Hello out there, I finally decided to sit down and do a post.
The trip down to Santa Fe was interesting, lots of wet weather.
We left town Thursday morning about 600. An hour and a half later, going over Soldier Summit outside Price, Utah, we had to go through a snowstorm that had 3-4 inches and was still falling. Observe:
The top picture is taken by my wife as we were climbing up into the active part of the storm, you can see the storm up the road.
The next two pictures are taken in the storm; the picture is not blurred, that is how hard the snow was coming down. Luckily it was only in the higher elevations, and we eventually came down out of it into wind and rain, which was with us most of the way. Around Chama, New Mexico, we ran into more snow, and a hailstorm with marble-sized stones that slammed down pretty good for a while. When we finally got into Santa Fe that evening, it was only lightly raining there.
Santa Fe isn't quite the town it was years ago; commercialism is slowly showing on all of the western towns that attract tourists. We spent a lot of our time just looking at stuff, taking a few pictures of architecture here and there. Didn't get around quite as much as I'd hoped. A lot of the area you have to get out and see on mare's shanks, and I'm not in the condition I used to be. The elevation is 7000 feet, compared to about 4500 feet here where I live, so I was out of breath a lot. A few years ago the thinner air wasn't as noticeable, but since my heart went bad, I haven't had the stamina I used to have. (On a side note, Friday was the third year anniversary of my heart going sour and requiring a stent.) There also seems to be some strange laws of physics there; it seems that every where you walked, no matter what direction, was always uphill; hiking around that place really kicked my ass.
Some of the more interesting stuff around the area is the old Spanish architecture; some of it goes back to the early seventeenth century.
The Cathedral Basilica of St. Francis of Assisi is a good example of some old stuff there; it was originally built in 1610, destroyed during a revolt in 1680, and rebuilt in 1714. In the late 1800's, it was rebuilt, the only part of this church still existing is the Chapel of Our Lady, La Conquistadora.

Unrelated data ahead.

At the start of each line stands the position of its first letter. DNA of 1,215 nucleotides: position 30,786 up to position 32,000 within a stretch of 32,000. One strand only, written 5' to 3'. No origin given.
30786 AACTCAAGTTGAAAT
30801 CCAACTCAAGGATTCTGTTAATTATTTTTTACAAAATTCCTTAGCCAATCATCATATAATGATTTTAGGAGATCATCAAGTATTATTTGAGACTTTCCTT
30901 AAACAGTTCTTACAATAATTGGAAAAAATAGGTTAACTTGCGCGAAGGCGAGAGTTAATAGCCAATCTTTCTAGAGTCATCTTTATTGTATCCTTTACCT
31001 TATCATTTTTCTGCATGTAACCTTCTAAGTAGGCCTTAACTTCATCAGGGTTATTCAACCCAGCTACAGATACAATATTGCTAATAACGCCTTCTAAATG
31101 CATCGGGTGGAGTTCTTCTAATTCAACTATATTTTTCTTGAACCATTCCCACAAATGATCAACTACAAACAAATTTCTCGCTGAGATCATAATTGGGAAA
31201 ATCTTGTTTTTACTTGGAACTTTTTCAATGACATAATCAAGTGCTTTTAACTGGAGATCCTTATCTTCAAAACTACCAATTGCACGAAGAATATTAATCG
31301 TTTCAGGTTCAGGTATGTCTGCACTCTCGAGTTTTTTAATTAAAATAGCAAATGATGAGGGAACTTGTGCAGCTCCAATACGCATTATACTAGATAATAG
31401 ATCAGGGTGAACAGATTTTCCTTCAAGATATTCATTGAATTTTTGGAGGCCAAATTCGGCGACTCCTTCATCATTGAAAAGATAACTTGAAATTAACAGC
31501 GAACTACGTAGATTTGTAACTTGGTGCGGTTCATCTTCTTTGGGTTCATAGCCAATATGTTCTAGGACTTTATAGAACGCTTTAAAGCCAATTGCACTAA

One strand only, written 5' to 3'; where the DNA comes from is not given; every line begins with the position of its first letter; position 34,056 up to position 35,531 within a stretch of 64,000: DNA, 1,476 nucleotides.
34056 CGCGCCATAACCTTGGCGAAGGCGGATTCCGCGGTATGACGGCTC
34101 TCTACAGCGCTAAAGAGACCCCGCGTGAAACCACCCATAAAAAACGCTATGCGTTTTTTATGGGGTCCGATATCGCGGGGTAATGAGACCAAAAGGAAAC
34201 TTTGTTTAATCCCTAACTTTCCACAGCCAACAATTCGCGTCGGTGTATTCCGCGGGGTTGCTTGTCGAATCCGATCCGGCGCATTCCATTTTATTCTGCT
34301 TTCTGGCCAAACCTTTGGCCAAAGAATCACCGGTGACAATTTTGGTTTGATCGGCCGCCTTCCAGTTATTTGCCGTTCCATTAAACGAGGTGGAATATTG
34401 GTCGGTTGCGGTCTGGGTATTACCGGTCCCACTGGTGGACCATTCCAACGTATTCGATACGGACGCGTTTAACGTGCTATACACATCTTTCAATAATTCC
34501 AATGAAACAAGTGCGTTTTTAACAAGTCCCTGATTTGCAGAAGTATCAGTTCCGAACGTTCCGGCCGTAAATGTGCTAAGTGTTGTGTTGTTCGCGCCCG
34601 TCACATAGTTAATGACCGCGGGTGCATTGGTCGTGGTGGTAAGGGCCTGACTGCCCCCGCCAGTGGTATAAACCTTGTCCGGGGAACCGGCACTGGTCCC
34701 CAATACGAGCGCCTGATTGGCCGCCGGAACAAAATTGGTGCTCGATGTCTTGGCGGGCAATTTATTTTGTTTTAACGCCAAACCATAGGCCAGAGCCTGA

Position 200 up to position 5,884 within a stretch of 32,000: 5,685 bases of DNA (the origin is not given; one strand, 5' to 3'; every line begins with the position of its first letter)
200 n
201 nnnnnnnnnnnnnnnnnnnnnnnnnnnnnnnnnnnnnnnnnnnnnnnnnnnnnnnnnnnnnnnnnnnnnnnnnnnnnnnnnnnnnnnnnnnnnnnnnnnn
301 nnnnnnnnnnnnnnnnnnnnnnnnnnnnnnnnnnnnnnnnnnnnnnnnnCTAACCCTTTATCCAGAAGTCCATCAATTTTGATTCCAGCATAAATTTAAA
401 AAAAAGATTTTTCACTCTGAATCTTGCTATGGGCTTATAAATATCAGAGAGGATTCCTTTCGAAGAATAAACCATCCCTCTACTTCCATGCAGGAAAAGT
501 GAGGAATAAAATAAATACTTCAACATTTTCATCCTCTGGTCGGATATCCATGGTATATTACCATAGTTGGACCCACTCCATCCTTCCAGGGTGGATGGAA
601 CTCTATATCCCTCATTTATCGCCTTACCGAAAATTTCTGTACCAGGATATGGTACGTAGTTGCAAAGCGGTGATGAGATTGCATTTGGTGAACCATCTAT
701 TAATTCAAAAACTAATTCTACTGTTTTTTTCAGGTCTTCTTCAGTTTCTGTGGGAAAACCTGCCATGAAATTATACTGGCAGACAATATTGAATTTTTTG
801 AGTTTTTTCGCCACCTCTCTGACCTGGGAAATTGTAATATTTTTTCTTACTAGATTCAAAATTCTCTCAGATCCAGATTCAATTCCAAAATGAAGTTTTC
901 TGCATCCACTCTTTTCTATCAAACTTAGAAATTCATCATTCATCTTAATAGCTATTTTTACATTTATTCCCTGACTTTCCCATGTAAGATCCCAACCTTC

This is a picture of the outside, which is undergoing some restoration at this time.
They allowed photographs to be taken inside, but flashes were forbidden, so the pictures are not quite up to the standards I usually prefer. These two are of the old part of the church, and the top statue of the Madonna is 380 years old. The lower picture shows her in a little more detail.
The Loretto Chapel and it's famous staircase is also interesting, and it is close to the previous church. You may want to look at the history and controversy surrounding it here. Here are some close up pictures of the famous stairs; if you know anything about carpentry, you will definitely appreciate the craftsmanship. I have taken it in two pictures; top and bottom, so that I could catch more detail.
There are quite a few museums and such in the area, but many of them don't allow photographs, so we couldn't get photographs of some of the stuff.
The food, as usual, was good, if you go to the right places. New Mexican cuisine is southwestern, but it is different from Mexican or Texan cooking. The spices are handled a little bit differently, and can be exceptional, if handled correctly.
We also stopped in on Taos over the weekend, but it isn't what it used to be; it has been changed over the same way that Boulder, Colorado got changed, everything being built around fleecing tourists.
The trip back was fairly uneventful; no snow, but a lot of rain and gusting wind. When we got home late Monday night, it was clearing up, but it had been cool and raining the whole time we were gone, so I have a jungle to clear up in my yard over the next few days.
Today's playlist has a fair mix of older rock with a few wild cards; the top ten here are a good representation of what I've been in the mood for since we got back. Everyone familiar with these:
"Hold on Loosely" by .38 Special
"Gloria" by Laura Branigan
"Kind of a Drag" by The Buckinghams
"Misery and the Blues" by Maria Muldaur
"Maggie May" by Rod Stewart
"I'd Do Anything for Love (But I Won't Do That)" by Meatloaf
"Back to the Cave" by Lita Ford
"Prelude From Cello Suite No. 1, BWV 1007" by Andrés Segovia
"Who Knows Where the Time Goes?" by Judy Collins
"Legend of a Mind" by The Moody Blues